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jrg1

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  1. Further to our discussion of the RDEB Van, the instructions suggest soldering in the coach side sections and then rolling it to the tumblehome shape.  I found this extremely difficult, and think the MJT instructions to roll the side to the tumble home first, roll the side sections to suit and then assemble to be far easier.

    Also, I am using Markits LNER buffers-an excellent product, in my opinion.

    Good Luck with the build.

     

    John

  2. Yes it is-I will check the height as you said. for the roof, I have MJT cast ends and aluminium section. The coach ends are a pair of Kings Cross (!) castings, and I spent yesterday trimming the MJT castings to fit the coach ends. At one stage I was just going to fit a formed plastic roof, but decided to persevere with the metal components. I was going to build the kit as a diagram 111 with no guard's ducket, but the coach side etch location is blank-so a ducket will be fitted for diagram 154.
  3. A 51L kit, with MJT floorpan. The sides go together much the same as MJT, with separate panels. I will probably use nuts for the next turnbuckle underframe. Considering the vacuum reservoir, I wondered if they were located crosswise-It seems difficult to understand that they were a standard fitting on 61'6" stock, and not on short stock.
  4. Thanks Bucoops-you are at exactly the same stage as me, with Fox bogies and MJT suspension. I scratched the turnbuckle underframe, as the 2D etches looked unsatisfactory to me.
  5. On the subject of LNER coaches, I am detailing a D154 52'6" chassis. The MJT underframe arrangement drawing shows the vacuum reservoir cylinder between the truss post and the vacuum cylinder-this is fine for a 61'6" chassis, but not a shorty. Can anyone advise the location, Please?
  6. Definitely-his Scottish Photographs are superb. HR 103 at Dalnaspidal is an especial favourite. Books I would nominate are Fenman's Images of Steam, Colin Walker's record of the GCR and Eric Bruton's BR steam.
  7. I thought it was just me becoming more and more annoyed at documentaries that are poorly produced, repetitive and Vacuous. I am surprised that no-one mentioned my pet dislike-presenters who think they should get in the way of the subject taking up screen time with waffle, instead of staying in the background, and generally dumbing down. I was looking forward to a documentary on Lincoln, and having watched most of it, gave up bored. The TV documentaries of the sixties and seventies should be compulsive viewing for presenters who feel they should give something of themselves.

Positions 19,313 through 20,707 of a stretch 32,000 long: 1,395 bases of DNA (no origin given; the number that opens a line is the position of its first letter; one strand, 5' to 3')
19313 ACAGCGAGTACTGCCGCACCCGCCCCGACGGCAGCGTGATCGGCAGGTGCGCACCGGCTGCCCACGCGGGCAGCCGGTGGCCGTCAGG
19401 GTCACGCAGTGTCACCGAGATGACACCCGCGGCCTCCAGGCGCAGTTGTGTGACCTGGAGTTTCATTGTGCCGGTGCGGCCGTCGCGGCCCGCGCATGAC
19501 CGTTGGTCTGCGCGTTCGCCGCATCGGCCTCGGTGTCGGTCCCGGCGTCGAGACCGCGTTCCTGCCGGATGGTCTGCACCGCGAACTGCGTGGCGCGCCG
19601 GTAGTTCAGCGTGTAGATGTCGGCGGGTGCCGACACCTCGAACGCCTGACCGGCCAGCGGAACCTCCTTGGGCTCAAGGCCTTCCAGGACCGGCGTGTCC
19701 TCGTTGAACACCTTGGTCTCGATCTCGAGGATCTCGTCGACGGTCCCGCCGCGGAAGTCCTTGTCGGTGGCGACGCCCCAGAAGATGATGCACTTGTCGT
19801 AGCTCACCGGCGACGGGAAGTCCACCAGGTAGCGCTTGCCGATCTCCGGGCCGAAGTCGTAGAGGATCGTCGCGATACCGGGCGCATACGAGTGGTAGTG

8. I managed to acquire nearly three dozen RM Wagons of the LMS articles that ran from 1963 to 1970. Terrifically informative, inspiring and encouraged me to have a go, and move up from Airfix minerals. Going by today's editorial dogma, they would be rejected-lots of words, usually one picture and a drawing. Rather regressive to me.
  9. Lovely locomotive class, and such a variety for modellers. I have a Mainly trains etch and a Hornby body that is currently being hacked and modified to suit. If I can source another body, I will produce a condensing version with earlier cab.
  10. To fix the buffer shanks, cut plastic insulation tube from 12V wiring and glue onto the shank end.
  11. This is the clearest photograph that I have
  12. Thanks-I like to finish off models with decent sprung buffers and am always on the lookout for suppliers. I assume that they are wrong as the base is rectangular, instead of round-but they still look far superior to cast W/M. Try Kadee coupling springs.
  13. The M&GNR Ivatt class 4s were cascaded to Lincolnshire when the line shut down, enabling the withdrawal of the Gresley K2s. They were an everyday sight, with the remaining engines transferred away on the closure of Lincoln and Boston sheds.
  14. Unfortunately, there was no provision for replacing the plastic coupling rod pins or valve gear-not a good idea on a working locomotive. There was also the "Simplas" motorising option for the Kitmaster Pug. This was a W/M block for the chassis, which the motor sat on, sandwiched between the kit frames. Brass axle bearings and wheels were supplied. I am not sure whether these were produced by EAMES. Never got mine to work properly either.
  15. I wonder if he has considered 3D printing for this project-it may save huge amounts of time.
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